The Why Behind the What

        So again, it comes back to the ‘why’ behind the ‘what’. What they want is the label, but why they want it is the key to this puzzle. Consciously or not, many (many) people don’t believe that they’re good enough – that is, smart enough, pretty enough, desirable enough, lean enough or interesting enough. And as a consequence they will endeavour to make up for their perceived shortcomings with desirable accessories and assets; stuff to impress their peers. “They’ll like me more if I’m driving this car, wearing these clothes, living in that house or owning that gadget.”

        As for me, thankfully most of my friends love me unconditionally – even in my twenty five dollar Target shirt, my very cheap jeans and the boots I didn’t pay for.

        More by this author

        Craig Harper

        Leading presenter, writer and educator in the areas of high-performance, self-management, personal transformation and more

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        Last Updated on May 25, 2019

        20 Spaghetti Squash Recipes For Anyone Who Is Looking For Delicious, Healthy Comfort Food

        20 Spaghetti Squash Recipes For Anyone Who Is Looking For Delicious, Healthy Comfort Food

        Spaghetti squash is similar to cucumber. It has a shell which is difficult to pierce and this hard flesh surrounds a hollow cavity filled with seeds. When you cook this vegetable, the squash flesh falls away from the inner cavity and only the reminiscent of spaghetti remains. You can get surprised and delighted to see how this vegetable transforms with cooking.

        It can act as a great substitute to pasta. It tastes as delicious as the traditional pasta and is equally satisfying but healthier. It is gluten free and contains many nutrients like vitamin A, potassium and folic acid.

        This incredible vegetable can be boiled, baked or steamed. And, a lot of recipes can be prepared with spaghetti squash as the chief ingredient. I’m sure the following recipes will make your mouth water.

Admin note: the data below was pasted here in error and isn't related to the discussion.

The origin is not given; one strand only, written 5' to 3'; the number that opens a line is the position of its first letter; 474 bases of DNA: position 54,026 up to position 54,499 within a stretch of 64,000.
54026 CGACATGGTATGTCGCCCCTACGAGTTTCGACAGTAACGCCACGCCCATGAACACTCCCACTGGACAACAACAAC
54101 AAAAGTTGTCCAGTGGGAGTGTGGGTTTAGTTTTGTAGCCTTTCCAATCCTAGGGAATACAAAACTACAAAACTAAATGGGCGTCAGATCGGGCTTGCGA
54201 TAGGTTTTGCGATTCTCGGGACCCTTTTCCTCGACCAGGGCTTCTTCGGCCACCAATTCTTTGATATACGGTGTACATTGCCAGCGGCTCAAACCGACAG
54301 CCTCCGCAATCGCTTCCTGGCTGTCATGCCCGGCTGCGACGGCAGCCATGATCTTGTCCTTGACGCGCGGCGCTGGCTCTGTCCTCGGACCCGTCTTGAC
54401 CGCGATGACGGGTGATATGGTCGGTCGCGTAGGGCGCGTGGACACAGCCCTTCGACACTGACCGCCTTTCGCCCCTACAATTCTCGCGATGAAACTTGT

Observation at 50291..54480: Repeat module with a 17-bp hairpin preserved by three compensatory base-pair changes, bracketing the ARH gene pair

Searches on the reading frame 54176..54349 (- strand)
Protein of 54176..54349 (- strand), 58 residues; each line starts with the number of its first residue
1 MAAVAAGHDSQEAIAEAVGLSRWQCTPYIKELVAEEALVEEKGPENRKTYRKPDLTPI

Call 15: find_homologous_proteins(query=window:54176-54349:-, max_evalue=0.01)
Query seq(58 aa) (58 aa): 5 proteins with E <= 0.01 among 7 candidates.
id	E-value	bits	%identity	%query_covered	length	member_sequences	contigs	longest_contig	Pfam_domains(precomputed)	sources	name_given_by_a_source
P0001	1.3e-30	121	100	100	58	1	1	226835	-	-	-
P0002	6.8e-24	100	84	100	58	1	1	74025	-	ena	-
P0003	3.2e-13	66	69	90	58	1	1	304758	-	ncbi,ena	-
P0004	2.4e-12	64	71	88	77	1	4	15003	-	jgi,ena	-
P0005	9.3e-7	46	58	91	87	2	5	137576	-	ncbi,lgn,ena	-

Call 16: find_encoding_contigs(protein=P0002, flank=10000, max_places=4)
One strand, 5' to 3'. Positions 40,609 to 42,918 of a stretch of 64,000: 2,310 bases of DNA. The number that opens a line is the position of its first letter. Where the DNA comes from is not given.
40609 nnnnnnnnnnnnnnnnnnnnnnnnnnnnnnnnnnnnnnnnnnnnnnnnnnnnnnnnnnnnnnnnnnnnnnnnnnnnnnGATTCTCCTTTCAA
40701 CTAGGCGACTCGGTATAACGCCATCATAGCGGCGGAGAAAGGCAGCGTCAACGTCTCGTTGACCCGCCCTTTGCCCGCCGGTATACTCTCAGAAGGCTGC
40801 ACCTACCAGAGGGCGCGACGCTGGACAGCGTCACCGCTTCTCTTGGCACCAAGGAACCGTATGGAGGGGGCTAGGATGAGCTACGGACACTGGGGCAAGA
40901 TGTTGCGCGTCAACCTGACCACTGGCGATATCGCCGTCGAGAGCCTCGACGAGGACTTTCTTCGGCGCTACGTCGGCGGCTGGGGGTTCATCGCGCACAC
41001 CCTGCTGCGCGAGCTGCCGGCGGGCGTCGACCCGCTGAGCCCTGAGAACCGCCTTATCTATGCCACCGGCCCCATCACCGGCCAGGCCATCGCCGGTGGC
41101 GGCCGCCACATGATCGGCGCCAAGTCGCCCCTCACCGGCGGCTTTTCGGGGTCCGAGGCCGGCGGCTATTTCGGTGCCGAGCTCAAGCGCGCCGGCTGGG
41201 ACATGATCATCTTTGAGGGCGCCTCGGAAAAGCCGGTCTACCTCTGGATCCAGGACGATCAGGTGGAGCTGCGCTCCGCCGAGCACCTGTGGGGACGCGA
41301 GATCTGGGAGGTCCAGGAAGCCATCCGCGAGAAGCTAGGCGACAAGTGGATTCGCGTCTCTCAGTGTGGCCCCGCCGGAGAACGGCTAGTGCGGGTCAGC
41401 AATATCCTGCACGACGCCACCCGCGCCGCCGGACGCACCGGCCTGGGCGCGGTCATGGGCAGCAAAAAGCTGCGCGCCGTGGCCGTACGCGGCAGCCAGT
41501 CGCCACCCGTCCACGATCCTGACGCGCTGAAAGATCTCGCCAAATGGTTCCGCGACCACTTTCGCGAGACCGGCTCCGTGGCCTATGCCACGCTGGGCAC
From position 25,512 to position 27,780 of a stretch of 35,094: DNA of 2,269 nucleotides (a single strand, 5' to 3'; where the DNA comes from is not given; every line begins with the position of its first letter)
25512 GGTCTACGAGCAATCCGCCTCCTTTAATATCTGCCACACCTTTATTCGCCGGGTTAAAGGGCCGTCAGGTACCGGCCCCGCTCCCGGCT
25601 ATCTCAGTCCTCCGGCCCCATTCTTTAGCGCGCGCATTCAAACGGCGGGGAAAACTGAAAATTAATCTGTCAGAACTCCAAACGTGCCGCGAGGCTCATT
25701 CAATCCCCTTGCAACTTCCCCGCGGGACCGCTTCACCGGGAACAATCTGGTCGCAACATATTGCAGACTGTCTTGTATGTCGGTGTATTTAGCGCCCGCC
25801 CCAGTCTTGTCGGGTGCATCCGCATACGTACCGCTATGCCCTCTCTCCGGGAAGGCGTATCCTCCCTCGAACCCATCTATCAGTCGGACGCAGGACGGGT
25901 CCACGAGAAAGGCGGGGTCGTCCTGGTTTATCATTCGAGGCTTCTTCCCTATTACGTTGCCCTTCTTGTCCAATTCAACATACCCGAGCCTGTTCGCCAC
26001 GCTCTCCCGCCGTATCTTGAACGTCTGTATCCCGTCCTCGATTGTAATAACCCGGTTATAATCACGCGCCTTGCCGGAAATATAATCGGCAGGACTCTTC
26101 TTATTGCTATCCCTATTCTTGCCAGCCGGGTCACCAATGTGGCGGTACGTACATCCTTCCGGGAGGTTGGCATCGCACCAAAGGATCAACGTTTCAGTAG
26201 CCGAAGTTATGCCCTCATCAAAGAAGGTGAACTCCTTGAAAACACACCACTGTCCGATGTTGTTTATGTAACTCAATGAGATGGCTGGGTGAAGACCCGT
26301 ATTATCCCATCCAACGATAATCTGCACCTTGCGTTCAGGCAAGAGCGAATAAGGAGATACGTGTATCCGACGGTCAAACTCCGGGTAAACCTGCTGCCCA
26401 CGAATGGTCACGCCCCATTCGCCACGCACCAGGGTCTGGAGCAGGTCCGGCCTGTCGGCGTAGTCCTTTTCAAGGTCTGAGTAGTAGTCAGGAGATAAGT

Breakfast

        1. Spiced Coconut Squash Breakfast Porridge

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          This unconventional porridge, prepared for breakfast, is a perfect dish to start your day. The ingredients include spaghetti squash, organic coconut milk, ginger, coconut flour, maple syrup, cinnamon, sea salt and vanilla extract. It has a comforting and creamy texture and is best served with fresh fruit topping. (Click here for recipe)

          2. Egg and Avocado Spaghetti Squash Boats

          2

            If you’re looking for a light, healthy, gluten free, vegetarian breakfast then avocado spaghetti squash boats is the best option. Besides chopping the squash, breaking the egg and slicing the avocado, this recipe doesn’t require much effort in its preparation. It tastes amazing with egg yolk and salsa and has a rich decadent texture. (Click here for recipe)

            3. Spaghetti Squash Frittata for One

            3

              This frittata, if prepared perfectly, can be an excellent choice for a healthy meal. It is a combination of lots of spaghetti squash, a few white eggs, some red pepper for color and texture, few onions and garlic for flavor, and some fresh herbs for brightness. This dish is usually served large in size and tastes great with tomato sauce and bean balls. (Click here for recipe)

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              4. Ingredient Spaghetti Squash Brunch

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                It’s a fast and easy breakfast that contains a poached egg and feta on a pre-roasted pile of spaghetti squash bed. The yolk from the egg floods through the scraps of squash underneath. It almost tastes like an Italian pasta and the light crumble of feta adds more calcium and protein. (Click here for recipe)

                5. Spaghetti Squash Hash Browns

                5